One of Nigeria’s biggest novelist and poet, Helon Habila was in Abeokuta for the just concluded Ake Arts and Book Festival.
Sabinews’ Lucia Edafioka caught up with him during the festival where he talked about African literature, writing and contemporary Nigerian writers.
Sabinews: We keep having these conversations at book festivals about the place of the African writer and the issues that affect writers. What do you think African writers should be most concerned about?
I don’t know, maybe they should write better? There isn’t just one thing to focus on, but I think writers should try to capture the times in which they live because this is what they know, what they experience, the way they are, for themselves and for their readers. For me that’s what I do. I can’t really say this is what we should do, but for me that’s what I find every important. As a writer that’s what drives me, to capture these times to make sense of it, to interpret the times in which I live
Sabinews: Ken Saro-Wiwa said, ‘You cannot have art for art’s sake. This art must do something to transform the lives of a community, of a nation.’ When writing do you work with this idea?
I always do that, I try to, I don’t like to be too political, and I also don’t like to shy away from being political. I think books should always try to do something to shed some light to change a few things, but who is to say what book is going to change what? First and foremost it’s to make it a good book, very entertaining, try to be serious about it. I always try to choose a subject matter that is of high seriousness. I don’t just write about frivolous things, in that way my story might make a difference, or try to engage in that discussion. I don’t shy away from important conversations. I think every writer, every artist is obliged to do that. I think that is what Ken Saro-Wiwa was saying. Although he was more of a politician, I am less so, but still art I think should always focus on important questions.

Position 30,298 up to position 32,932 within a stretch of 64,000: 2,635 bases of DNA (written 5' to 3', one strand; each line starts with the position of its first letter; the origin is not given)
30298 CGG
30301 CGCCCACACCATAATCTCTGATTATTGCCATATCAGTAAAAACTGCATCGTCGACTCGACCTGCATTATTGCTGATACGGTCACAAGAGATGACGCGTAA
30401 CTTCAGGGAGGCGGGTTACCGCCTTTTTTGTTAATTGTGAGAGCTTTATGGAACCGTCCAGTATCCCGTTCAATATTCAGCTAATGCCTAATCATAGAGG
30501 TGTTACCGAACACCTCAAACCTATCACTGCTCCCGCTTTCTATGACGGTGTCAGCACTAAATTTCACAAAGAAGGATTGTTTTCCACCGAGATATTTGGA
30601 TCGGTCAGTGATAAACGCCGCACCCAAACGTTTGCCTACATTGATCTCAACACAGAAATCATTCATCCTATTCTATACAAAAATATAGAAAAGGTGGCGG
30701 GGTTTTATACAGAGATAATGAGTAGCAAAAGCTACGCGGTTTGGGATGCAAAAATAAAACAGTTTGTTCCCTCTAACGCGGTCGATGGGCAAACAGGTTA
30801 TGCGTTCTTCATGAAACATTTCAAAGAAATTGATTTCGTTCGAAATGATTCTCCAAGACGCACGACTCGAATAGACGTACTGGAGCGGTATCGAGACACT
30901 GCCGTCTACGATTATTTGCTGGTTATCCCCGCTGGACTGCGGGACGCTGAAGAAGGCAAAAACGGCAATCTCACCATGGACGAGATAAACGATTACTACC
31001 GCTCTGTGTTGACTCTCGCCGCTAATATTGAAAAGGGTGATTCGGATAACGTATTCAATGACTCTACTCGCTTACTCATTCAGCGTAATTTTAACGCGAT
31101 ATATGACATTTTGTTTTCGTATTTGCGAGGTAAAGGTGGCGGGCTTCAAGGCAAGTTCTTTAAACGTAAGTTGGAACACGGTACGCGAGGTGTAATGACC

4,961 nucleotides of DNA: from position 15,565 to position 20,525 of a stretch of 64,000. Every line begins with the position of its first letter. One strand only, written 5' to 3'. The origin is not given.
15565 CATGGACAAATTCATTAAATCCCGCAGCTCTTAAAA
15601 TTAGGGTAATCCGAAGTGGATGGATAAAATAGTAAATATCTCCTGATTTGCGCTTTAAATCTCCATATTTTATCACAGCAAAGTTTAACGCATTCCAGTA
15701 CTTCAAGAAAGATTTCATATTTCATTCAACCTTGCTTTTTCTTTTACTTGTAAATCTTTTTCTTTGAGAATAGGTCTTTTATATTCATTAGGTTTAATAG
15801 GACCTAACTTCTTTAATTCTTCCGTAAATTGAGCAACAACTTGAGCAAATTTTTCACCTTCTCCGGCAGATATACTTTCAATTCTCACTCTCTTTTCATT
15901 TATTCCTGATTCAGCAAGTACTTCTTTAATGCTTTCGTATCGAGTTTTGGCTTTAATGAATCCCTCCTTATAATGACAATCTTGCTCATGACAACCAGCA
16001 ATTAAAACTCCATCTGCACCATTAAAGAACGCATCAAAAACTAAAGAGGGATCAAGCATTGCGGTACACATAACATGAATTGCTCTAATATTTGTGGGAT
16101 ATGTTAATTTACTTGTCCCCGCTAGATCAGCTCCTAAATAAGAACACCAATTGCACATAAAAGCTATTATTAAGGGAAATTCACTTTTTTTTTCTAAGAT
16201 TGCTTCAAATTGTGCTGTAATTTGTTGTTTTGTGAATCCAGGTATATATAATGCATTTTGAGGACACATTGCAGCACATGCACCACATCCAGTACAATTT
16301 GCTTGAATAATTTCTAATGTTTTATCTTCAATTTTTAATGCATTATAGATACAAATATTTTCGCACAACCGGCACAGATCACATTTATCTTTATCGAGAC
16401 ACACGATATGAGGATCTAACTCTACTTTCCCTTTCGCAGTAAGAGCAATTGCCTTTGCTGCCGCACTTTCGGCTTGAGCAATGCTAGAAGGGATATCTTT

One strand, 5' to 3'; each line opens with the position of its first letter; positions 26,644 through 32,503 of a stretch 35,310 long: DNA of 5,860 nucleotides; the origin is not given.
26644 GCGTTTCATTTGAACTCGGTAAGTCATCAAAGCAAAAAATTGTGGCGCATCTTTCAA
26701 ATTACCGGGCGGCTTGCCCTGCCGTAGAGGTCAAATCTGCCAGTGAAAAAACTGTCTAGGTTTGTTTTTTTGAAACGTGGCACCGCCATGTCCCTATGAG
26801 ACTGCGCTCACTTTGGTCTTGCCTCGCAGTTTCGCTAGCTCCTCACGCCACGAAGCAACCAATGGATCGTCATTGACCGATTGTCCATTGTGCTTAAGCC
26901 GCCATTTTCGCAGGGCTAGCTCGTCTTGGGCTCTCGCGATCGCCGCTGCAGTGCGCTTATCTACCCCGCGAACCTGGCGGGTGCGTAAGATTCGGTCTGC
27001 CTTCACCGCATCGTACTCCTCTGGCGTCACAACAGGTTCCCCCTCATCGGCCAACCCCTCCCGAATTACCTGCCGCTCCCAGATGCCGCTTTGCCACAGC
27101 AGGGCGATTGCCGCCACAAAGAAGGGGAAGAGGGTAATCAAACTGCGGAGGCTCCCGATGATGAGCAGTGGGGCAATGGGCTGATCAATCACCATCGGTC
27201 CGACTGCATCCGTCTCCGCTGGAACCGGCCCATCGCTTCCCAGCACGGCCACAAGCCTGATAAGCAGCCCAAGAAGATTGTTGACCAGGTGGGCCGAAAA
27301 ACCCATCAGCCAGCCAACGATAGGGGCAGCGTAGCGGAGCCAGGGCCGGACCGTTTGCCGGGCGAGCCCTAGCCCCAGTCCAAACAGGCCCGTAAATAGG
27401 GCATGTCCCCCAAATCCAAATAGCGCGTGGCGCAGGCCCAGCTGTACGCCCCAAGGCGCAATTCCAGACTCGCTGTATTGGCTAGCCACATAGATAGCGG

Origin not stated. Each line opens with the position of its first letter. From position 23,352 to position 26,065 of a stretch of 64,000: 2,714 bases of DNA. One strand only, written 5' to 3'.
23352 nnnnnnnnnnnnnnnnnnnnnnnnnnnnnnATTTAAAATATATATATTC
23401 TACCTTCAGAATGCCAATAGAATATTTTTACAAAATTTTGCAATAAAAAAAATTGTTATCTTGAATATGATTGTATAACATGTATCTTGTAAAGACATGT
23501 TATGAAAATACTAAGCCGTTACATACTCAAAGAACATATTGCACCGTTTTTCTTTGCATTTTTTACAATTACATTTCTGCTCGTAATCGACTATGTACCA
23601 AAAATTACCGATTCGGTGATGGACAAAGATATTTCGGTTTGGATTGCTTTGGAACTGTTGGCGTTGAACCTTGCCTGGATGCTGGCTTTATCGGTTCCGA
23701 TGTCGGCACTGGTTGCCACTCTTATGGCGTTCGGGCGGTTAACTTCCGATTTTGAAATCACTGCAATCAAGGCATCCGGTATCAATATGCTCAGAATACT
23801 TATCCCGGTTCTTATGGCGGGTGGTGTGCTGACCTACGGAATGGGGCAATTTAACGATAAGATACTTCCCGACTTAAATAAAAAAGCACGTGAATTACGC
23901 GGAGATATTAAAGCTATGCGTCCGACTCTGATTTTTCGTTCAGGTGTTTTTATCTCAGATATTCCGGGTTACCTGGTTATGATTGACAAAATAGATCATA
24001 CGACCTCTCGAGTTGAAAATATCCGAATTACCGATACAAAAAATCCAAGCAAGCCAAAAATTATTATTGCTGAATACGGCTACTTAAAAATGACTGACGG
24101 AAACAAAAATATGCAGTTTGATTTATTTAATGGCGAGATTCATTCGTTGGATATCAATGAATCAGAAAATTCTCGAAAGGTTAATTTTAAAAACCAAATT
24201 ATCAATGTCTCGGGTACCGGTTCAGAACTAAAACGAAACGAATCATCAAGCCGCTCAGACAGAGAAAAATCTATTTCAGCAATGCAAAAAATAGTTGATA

Sabinews: Does writing about issues really help?
Of course, discussion always helps, conversation always helps. It is when you keep quiet about things that it becomes more sinister and dangerous so we need more books on issues, topical issues. It illustrates, it sheds more light on what is happening there and when you read about something, you talk about something. It is demystified, and people are not as ignorant about it. It always helps.
Sabinews: Very often people look at the new generation of writers and judge them below standards; do you agree?
I don’t know what they mean by below standard. No, I don’t agree, I don’t come across contemporary Nigerian books as much as I want to, but there have always been bad writers and good writers in any generation. These are just the ones that stand out. The good ones always stand out and we look back and think that, oh Things Fall Apart is so good; all of them must have been good. Do you know how many people wrote and didn’t even get published same time that Chinua Achebe was writing? There must have been tons of them, so always one or two books will stand out. They are always good writers and bad writers in every generation so I don’t know what they are saying about being below or above standard. They had their bad books; so many books have been out of print from that generation because they are bad, some of them stand the test of time that is how it works.
Sabinews: Do you read contemporary Nigerian writers?
The ones I can get, some of them are not available outside the country. I read Chigozie Obioma, I reviewed the book in the Guardian. I also read Igoni Barret and reviewed his book so when I come across them I read them.
Sabinews: How old were you when you started writing?
I was writing poetry in my room, in my home town, reading Shakespeare, writing love poems. I was like 15/16 that’s when I started writing consciously and I finished my first novel when I was 17. It didn’t get published its still there but I completed my first novel beginning to end when I was 17.
Sabinews: How many books do you own?
Oh, I have lots of books, a few thousand.
Photo Credit: Victor Ehikhamenor